The Business of Fashion
Agenda-setting intelligence, analysis and advice for the global fashion community.
Agenda-setting intelligence, analysis and advice for the global fashion community.
People used to wear old sweats to yoga classes. Then came Lululemon.
When it first emerged on the market two decades ago, the activewear giant gained traction by focussing on yoga, then a niche, untapped sport. Now, it’s a $6 billion empire that’s expanded beyond yoga to create apparel and accessories for sports like running, swimming and tennis, too.
Lululemon’s trajectory has become a model for activewear upstarts that hope to compete with the likes of Nike and Adidas by catering to a sport that’s gaining momentum and hasn’t yet been claimed by bigger companies. Gymshark, for instance, has done this with strength training, while Nobull made its mark in the CrossFit community. After two years of a global pandemic creating new recreational habits, activewear labels big and small have been eager to identify the next big sport — and swoop in with accompanying gear.
Some brands, like Rhone and Palmes Society, are expanding on already-popular sports like golf and tennis. But others are finding opportunities in still-niche sports that don’t have associated established apparel giants yet.
BoF spoke with brands, retailers and sports industry experts to identify where they see the next big activewear opportunities.
The fastest-growing sport in the US, according to the Sports & Fitness Industry Association (SFIA), is pickleball, a combination of tennis, badminton and ping pong. Created in the 1960s, it’s played on a smaller court than tennis and has historically attracted an older demographic since it requires less endurance. It soared during the pandemic, drawing 4.8 million players in the US last year, per SFIA, up from 3.5 million in 2019.
“The sport is getting younger and it has a lot of youthful energy in it,” said Lauren Mallon, Fila’s senior director of marketing and strategic partnerships of tennis and pickleball. The brand has been creating pickleball apparel in varied colours and patterns.
There are 267 percent more pickleball products in stock now versus last year, according to Edited. The William Sonoma-owned Mark and Graham and K Swiss brands now sell an assortment of pickleball bags while Frances Valentine, Ssense and Anthropologie offer patterned rackets.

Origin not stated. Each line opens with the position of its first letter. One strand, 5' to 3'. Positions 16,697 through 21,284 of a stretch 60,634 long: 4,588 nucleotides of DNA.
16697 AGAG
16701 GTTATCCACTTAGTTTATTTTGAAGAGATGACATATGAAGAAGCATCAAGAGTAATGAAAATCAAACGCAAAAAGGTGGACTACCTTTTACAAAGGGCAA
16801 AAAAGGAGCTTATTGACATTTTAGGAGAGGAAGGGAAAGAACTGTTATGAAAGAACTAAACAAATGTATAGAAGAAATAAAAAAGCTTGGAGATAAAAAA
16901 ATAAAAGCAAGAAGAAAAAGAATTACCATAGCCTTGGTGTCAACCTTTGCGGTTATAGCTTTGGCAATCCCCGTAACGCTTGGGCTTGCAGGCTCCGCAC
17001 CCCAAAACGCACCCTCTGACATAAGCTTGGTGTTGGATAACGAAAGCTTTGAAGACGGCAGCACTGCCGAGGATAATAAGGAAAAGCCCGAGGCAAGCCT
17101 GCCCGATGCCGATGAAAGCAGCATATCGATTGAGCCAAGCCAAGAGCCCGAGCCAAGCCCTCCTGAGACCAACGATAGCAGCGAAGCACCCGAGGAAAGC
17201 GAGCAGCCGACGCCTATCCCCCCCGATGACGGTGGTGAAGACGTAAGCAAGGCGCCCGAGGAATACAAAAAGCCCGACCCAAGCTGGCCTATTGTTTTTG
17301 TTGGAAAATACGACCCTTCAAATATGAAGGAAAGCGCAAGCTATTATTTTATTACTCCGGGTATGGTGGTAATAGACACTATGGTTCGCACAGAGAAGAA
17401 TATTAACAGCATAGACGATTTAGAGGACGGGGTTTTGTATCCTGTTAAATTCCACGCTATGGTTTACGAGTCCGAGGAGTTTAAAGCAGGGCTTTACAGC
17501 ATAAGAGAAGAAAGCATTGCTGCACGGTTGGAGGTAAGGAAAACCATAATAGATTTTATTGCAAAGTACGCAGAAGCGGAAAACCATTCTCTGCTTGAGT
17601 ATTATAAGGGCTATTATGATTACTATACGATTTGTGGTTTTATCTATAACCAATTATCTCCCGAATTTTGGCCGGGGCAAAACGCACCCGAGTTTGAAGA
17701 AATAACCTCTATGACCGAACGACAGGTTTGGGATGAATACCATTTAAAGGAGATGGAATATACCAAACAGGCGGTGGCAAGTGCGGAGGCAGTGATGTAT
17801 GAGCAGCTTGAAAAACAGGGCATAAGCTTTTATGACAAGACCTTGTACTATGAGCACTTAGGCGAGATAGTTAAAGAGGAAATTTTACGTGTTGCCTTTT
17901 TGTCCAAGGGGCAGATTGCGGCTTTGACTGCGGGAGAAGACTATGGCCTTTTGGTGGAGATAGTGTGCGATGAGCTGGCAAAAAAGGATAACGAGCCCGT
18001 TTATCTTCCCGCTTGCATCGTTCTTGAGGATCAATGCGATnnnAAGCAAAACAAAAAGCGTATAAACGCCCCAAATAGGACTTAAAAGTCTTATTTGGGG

Pickleball apparel is similar to tennis gear, but entrepreneurs like Aubri Steele, who launched pickleball label Civile last year, see an opportunity in designing specifically for “picklers.” Civile sells muscle tanks, mini skirts, leggings and visors branded with a green, Supreme-like logo, and slogan puns like “don’t be a dink” (a finesse shot in the game).
“You can wear the same pair of leggings for 85 percent of what you do, but it’s about tribe mentality,” said Steele. “Pickleball people tend to be wholly consumed by the sport and are very proud to be a part of the community.”
Mallon said there’s also an opportunity with pickleball-specific footwear since “you are on your toes a lot … with quick, fast, lateral movements.” Fila, Nike and Asics have all started selling pickleball sneakers.
Racket sports are gathering steam across the globe. Padel, a squash-like racket sport popular in South America and the Middle East, is growing fast in England and Italy. These sports, popular at private clubs, attract a gear-inclined audience, said Tom Cove, SFIA president and chief executive.
“It’s health or tennis clubs that people generally do want nicer … performance outfits,” he said. “If there’s a tournament at a club or in a local neighbourhood, that drives players to want to be … perceived as real competitors.”
While brands like the North Face and Moncler have long served ski enthusiasts, the world of luxury ski wear is expanding as interest in the sport climbs. Last winter, the US ski industry saw a record 61 million visits, according to the National Ski Areas Association, while in Europe, sales at Swiss ski resorts were up 37 percent.
Skiing has long been considered a sport for the wealthy and avid skiers are known to spend heavily on gear. But with the sport welcoming many first-timers who hope to look stylish for Instagram, consumers want more fashion-forward choices. Sales of men’s skiwear were up 30 percent last year at MatchesFashion, said Damien Paul, the site’s head of menswear. Farfetch’s assortment of skiwear grew 192 percent in 2022, according to data from Edited, while Mytheresa’s new skiwear arrivals grew 32 percent.